Various contraptions were wheeled out: ovulation sticks, ph balancing sprays, positions, advice and research. We took it at face value, tried to remain calm and increased the possibility of it happening.
3 months later, Rowan received incredible news; his doctor told him that there was a brand new drug which had a better affect on MS, with zero side effects. It was a no brainer; with this in mind, we slowed down and allowed our bodies to do as they did. Miraculously in the same month I fell pregnant.
One day after I had expected my period to arrive, my boobs were swollen and I felt strangely different, that morning I told Rowan that I was going to get a test, he laughed and told me that we should wait. That lunch time I popped to Boots and found myself looking at a very faint Positive result. With my belly full of joy and my heart singing a merry tune I walked back to my desk and text my baby daddy the good news.
Once home, I took another test and again, the positive line showed up. We nickname him the 'little prick' due to me getting my words mixed up and telling Rowan that our blastocyst was the size of a pin prick, instead of pin head. A week later I confirmed it with my doctor.
We set about resting, taking everything at a slightly slower rate. We discussed names and parenting styles, followed a pregnancy app to see what was happening and everything seemed rather bloody good.
I would get occasional aches here and there but other than extremely swollen boobs, I had no real symptoms. It was the perfect pregnancy. We shared the news with good friends, I told a few people at work due to wanting to be able to talk to people about it and having people know, in case I fainted or something similar.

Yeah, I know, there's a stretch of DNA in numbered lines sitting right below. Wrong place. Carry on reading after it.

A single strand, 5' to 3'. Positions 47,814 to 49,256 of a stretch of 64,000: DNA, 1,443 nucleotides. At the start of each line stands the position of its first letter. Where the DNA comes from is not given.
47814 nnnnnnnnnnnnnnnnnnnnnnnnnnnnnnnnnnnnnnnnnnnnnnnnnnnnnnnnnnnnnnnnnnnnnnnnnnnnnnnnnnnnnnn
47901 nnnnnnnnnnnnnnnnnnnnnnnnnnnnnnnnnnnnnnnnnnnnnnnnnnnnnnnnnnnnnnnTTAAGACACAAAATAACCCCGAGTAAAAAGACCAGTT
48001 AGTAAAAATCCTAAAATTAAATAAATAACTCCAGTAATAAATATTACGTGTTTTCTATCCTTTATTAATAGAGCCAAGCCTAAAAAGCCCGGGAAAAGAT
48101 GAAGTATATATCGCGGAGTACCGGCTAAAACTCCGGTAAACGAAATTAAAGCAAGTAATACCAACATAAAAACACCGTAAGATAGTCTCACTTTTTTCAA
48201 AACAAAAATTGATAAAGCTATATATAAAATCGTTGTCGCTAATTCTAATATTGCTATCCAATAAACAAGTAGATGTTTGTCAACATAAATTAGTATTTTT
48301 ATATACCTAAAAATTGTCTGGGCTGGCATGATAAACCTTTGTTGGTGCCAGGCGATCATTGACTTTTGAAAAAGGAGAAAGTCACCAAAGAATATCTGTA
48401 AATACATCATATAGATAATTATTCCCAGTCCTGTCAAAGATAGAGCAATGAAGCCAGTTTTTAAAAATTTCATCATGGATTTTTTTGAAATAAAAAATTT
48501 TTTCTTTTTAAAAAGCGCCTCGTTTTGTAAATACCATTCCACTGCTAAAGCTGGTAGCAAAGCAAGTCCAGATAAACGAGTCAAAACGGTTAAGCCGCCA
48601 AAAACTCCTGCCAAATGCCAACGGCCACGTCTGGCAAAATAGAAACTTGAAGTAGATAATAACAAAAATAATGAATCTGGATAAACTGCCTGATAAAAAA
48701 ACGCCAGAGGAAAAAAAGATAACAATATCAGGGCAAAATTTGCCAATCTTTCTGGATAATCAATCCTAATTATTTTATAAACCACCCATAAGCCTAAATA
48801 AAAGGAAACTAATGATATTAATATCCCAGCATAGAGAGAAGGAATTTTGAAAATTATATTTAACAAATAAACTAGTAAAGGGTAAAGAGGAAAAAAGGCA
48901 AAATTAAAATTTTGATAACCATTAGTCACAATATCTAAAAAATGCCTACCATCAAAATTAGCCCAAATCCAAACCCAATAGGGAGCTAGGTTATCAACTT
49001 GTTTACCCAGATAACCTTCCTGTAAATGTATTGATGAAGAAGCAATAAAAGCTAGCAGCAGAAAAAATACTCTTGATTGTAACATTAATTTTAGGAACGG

I noticed certain things changing: my stomach swelling, my hair thickening, my nails appeared stronger. I longed to drink wine or beer but found the idea repulsive, everything seemed perfect until this week.
On Monday, I woke up exhausted and Rowan insisted that I stay in bed. I was hesitant (since my tonsillectomy I only get paid SSP on any additional sickness), but he pointed out that there was something more important than money and I was carrying him. So that day I slept and rested up. The next day I still felt exhausted but went to work regardless as I couldn't afford to stay at home two days in a row, stupid as that seems, it was the truth.
Mid-afternoon on Tuesday, I started to develop mild cramping in my abdomen and asked to be excused from work early.
Once home the cramping increased and all I could do was lay in bed. I felt as though my period was starting and all I could do was cry. I visited the lavatory and thought my discharged looked a little darker. I put a panty liner in my knickers hoping I could see clearly if anything was up.
My hopeless state continued and I failed to calm myself down, if it wasn't about the pain, it was about the events of the day at work (potentially losing my job), if it wasn't about my job it was about potentially losing my baby, no matter what I couldn't calm down. I read various posts about bleeding while pregnant and eventually calmed down. Rowan came home and we tried to get some sleep.